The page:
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Historian Alan Taylor, a former Stanford Humanities Center Fellow, wins second Pulitzer Prize

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Historian Alan Taylor, a former Stanford Humanities Center fellow, has won his second Pulitzer Prize for his book "The Internal Enemy" about the role of runaway slaves in the War of 1812.
Photo Credit: 
Lynn Freidman

History professor Alan Taylor has won the 2014 Pulitzer Prize in history for his book The Internal Enemy: Slavery and War in Virginia, 1772-1832 (W.W. Norton), which chronicles how runaway slaves from the colonial era helped the British capture Washington D.C., during the War of 1812.

This is the second Pulitzer for Taylor, a professor of history at UC Davis and a former Stanford Humanities Center fellow.

“Alan Taylor has established himself as the preeminent historian of a relatively neglected period in American history: the era of the War of 1812,” said Caroline Winterer, Stanford professor of history and director of the Stanford Humanities Center.

Taylor won his first Pulitzer in 1996 for his book William Cooper's Town: Power and Persuasion on the Frontier of the Early American Republic, which details the settling of Cooperstown, N.Y. and two of the community's most famous residents: Founder William Cooper, and his son, The Last of the Mohicans novelist James Fenimore Cooper.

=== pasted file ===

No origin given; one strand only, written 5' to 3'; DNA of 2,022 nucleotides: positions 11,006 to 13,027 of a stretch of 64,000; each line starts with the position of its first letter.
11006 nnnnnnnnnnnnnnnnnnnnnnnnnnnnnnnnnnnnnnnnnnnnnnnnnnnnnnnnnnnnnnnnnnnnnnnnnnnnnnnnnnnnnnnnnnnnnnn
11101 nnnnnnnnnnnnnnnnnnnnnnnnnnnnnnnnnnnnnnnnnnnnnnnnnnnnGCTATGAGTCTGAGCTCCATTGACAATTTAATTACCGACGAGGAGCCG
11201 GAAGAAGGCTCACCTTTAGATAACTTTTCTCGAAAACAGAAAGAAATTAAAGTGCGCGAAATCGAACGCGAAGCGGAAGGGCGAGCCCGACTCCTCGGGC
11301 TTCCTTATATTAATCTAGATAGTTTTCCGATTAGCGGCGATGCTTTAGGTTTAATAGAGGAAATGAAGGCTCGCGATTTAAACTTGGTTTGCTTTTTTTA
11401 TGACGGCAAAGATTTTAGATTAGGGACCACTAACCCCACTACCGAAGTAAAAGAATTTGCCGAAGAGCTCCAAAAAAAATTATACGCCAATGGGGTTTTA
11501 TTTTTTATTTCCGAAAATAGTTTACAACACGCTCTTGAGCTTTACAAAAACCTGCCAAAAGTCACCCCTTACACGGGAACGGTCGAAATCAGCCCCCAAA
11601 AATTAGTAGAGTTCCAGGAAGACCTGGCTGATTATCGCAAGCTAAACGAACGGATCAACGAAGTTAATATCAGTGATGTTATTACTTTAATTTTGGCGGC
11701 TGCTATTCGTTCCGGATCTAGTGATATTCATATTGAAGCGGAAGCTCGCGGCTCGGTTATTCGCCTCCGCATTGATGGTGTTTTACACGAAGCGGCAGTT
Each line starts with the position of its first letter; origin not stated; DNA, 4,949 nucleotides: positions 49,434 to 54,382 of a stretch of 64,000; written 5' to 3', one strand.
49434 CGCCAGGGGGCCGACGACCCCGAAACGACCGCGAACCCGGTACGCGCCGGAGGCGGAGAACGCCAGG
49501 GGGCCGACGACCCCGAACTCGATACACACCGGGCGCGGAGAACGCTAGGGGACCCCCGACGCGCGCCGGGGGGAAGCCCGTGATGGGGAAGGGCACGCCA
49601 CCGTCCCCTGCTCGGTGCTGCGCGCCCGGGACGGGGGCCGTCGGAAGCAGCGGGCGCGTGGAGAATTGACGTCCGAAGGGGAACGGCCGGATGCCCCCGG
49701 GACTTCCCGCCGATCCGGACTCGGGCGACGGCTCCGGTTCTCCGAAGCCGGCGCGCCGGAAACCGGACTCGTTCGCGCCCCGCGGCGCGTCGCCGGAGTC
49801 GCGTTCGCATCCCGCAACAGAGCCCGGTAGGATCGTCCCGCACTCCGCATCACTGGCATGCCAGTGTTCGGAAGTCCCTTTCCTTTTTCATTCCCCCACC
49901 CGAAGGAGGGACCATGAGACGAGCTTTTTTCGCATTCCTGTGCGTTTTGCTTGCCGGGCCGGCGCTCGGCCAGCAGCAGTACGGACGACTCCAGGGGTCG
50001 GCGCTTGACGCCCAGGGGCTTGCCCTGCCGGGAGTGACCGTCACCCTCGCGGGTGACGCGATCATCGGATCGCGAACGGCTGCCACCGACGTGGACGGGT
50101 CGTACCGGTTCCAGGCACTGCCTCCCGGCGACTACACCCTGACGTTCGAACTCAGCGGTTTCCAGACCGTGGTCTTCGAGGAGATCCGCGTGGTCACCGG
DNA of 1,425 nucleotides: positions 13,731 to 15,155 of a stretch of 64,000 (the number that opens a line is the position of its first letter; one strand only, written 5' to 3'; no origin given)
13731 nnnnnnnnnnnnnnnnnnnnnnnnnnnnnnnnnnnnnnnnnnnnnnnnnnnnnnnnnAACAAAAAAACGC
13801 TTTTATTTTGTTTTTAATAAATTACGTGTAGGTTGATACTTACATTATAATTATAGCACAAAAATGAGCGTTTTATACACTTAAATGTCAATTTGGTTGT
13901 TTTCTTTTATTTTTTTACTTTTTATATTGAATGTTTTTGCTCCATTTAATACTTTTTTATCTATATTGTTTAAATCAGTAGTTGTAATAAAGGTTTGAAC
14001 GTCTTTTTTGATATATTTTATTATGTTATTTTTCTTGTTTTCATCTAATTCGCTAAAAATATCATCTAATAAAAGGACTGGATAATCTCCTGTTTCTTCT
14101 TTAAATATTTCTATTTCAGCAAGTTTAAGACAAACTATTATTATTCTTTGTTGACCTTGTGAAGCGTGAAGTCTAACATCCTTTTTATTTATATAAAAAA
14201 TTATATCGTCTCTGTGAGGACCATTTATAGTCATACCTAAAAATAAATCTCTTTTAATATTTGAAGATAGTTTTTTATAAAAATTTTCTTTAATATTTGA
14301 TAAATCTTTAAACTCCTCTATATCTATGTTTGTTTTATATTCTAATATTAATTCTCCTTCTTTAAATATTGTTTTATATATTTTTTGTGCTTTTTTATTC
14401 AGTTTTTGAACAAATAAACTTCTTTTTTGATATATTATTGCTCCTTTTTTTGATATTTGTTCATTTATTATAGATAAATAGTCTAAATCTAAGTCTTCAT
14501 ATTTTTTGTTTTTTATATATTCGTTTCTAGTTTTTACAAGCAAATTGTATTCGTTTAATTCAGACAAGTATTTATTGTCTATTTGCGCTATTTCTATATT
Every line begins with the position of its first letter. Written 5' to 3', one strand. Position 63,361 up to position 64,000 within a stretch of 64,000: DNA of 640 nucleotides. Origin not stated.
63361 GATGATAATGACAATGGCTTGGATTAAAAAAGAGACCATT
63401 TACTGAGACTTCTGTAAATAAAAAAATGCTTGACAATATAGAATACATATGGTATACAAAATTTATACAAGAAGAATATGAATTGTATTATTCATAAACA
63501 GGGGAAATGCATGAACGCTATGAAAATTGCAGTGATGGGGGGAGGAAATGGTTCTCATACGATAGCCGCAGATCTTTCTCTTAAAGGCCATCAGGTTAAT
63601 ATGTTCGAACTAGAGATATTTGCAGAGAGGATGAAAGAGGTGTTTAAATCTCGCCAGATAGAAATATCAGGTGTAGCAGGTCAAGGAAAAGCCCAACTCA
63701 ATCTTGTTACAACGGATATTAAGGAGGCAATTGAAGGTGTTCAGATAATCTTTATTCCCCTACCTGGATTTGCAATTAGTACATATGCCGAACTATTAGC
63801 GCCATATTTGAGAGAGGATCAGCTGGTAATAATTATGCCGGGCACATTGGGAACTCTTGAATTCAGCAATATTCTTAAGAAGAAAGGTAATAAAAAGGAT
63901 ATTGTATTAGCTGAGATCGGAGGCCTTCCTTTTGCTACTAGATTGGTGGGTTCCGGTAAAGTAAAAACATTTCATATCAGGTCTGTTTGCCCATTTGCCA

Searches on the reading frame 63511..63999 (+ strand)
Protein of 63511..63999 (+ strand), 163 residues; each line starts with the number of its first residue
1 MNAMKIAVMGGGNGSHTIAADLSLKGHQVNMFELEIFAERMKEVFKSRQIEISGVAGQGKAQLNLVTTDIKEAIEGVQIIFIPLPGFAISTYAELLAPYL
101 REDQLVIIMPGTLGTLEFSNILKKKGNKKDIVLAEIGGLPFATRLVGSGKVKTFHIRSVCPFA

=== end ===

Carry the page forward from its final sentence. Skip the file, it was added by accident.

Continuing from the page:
As outlined in Taylor’s most recent book, American slaves used their knowledge of the countryside and waterways, to serve as guides, pilots and sailors for the British. In return for their assistance, the British emancipated the slaves enabling them to relocate to such places as Bermuda, Trinidad and Nova Scotia.

“With this splendid new book he reveals the surprising role that runaway slaves in Virginia played in the War of 1812 and its aftermath. We’re thrilled that one of our former fellows is being recognized with the extraordinary honor of a second Pulitzer Prize,” Winterer also noted.

Taylor was an External Fellow for the 2003-04 academic year at the Stanford Humanities Center, working on his book, The Dividing Ground: Natives, Settlers, and the Boundaries of the American Revolution.

Proving that even the best historians can be caught by surprise, Taylor recalled how he came upon documents telling of escaped slaves who helped the British during the War of 1812.

“This is a story I had known nothing about and I was supposed to be a specialist,” said Taylor in a UC Davis press release.

In August, Taylor will take the position of Thomas Jefferson Memorial Foundation Chair in the department of History at the University of Virginia. A sort of literary homecoming for the historian, The Internal Enemy also tells of how the white Virginia plantation community simultaneously advocated for independence from the British and feared rebellion by the slaves.